Garage Time guy's measured results weren't the least bit surprising. A different kind of 3-point brace would most likely have shown considerably more improvement.


Back to the subjective part . . . one thing that even light-duty stiffeners can do is change the structural vibration picture. They can chase more noticeable vibration modes out of the picture completely, where you're left with less noticeable modeshapes. You have to be visualizing the car structure vibrating like a massively complex tuning fork here, that when you tie off a point that's vibrating a lot relative to another point to that other point you change that vibration shape completely. A little like grabbing the tips of a simple tuning fork between your fingers, actually.

Vibrations are a part of what you perceive as "chassis solidity", which isn't the same thing as chassis stiffness (though there is a loose relationship between the two). That's why it 'feels' better, the car doesn't feel as "loosey-goosey" as it might have before. This concept can and should be extended to many of the other add-on stiffening that's available.


Sketches are going to take some time. Maybe I'll include a sketch suggesting the possible benefit of running a 2-point STB specifically for hard braking . . . and I have at least one thought related to stiffnesses in general.


I've been down this road before (a number of times, on various forums). As a structural analyst/engineer, this kind of stuff is very much in my wheelhouse. I'm retired these days, but I didn't suddenly forget everything I knew about the concepts.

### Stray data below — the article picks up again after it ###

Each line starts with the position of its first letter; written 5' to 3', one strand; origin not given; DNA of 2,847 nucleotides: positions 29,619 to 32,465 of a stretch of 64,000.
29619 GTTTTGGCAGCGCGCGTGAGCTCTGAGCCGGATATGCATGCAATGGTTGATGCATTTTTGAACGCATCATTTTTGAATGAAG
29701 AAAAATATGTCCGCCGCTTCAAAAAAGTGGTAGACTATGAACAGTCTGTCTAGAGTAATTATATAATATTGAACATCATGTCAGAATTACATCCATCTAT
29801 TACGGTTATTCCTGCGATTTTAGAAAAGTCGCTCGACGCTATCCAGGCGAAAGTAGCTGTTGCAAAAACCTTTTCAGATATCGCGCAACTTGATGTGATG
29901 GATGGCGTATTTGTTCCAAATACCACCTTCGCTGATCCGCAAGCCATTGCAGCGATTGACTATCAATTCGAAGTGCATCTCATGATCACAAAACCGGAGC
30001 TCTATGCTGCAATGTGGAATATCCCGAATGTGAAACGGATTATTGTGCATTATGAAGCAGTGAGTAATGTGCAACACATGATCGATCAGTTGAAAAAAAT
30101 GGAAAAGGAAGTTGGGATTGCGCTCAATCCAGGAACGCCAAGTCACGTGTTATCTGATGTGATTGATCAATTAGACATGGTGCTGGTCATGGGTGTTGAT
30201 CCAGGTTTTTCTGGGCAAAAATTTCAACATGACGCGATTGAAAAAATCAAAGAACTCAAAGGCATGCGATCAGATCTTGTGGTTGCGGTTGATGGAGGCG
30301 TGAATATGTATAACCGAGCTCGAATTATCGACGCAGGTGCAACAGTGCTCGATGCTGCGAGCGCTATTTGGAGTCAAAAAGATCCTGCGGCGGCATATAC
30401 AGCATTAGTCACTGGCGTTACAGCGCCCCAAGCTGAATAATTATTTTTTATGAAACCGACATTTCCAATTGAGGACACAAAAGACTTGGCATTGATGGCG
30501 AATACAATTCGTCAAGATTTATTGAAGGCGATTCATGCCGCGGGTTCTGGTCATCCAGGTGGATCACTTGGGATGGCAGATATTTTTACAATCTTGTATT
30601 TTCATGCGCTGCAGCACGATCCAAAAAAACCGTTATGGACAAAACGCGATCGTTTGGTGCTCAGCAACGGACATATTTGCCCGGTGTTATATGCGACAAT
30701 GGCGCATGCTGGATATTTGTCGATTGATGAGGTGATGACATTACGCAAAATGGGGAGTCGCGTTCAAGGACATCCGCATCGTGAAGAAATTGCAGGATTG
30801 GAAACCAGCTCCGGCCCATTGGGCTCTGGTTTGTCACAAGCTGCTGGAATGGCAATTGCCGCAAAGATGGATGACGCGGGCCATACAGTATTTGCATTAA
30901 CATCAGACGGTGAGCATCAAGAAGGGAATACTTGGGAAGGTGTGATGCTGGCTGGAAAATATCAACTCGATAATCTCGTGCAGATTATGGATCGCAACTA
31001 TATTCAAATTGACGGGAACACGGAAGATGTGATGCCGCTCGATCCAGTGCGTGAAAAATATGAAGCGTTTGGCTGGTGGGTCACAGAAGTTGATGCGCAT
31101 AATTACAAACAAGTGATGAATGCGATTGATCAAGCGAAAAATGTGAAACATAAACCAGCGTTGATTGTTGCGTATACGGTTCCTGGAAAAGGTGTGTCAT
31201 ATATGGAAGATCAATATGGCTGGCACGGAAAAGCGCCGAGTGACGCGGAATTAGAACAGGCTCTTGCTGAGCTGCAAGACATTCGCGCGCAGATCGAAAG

Norm
I've long been a tube chassis guy and I have the inside of the car built like a brick poophouse but I didn't go through the firewall because at the time there was a blown 3 valve in the way. Now I am looking at the flimsy framework up there and kicking myself in the butt for not doing it when I had the chance, nor did I seam weld it. I am doubling the spring rate (wheel rate is around 60% of that) so the forces fed into those towers is doubled, so any stiffness is good stiffness was my thought.
If I could triangulate it to the firewall that would be helpful but as you know these cars have no real strength there either.
I'm going to pull the bar off and send it.
 

Fabman

Epic Contributor
3,299
2,376
Pleasanton: 1/2 way between Sonoma and Laguna Seca
W2W Racing
20+ Years
First quart in the new motor.

I like the way that the Coyote has the oil cap tucked into the valve cover at an angle but its not optimum for filling.
Enter the 3 valve adapter. Screws right into the Coyote cover and holds the funnel nice and flat.
Afterwards I'll just toss it in the race box and leave that clean 'Yote look on the car until the next oil change.
Nice addition if you have one lying around. ;)


IMG_1295.jpg





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Fabman

Epic Contributor
3,299
2,376
Pleasanton: 1/2 way between Sonoma and Laguna Seca
W2W Racing
20+ Years

Fabman

Epic Contributor
3,299
2,376
Pleasanton: 1/2 way between Sonoma and Laguna Seca
W2W Racing
20+ Years
Final assembly has begun. All suspension components carefully measured and fit including mic’ing all slots and machining shims/spacers for each location for a perfect fitment. All threads cleaned, anti seized and measured for proper thread depth, rod length and angle then logged for future reference. Motor is 100% plumbed and full of fluids and fuel. We are dangerously close to starting this thing up. Been a long time coming but we are so close I can taste it.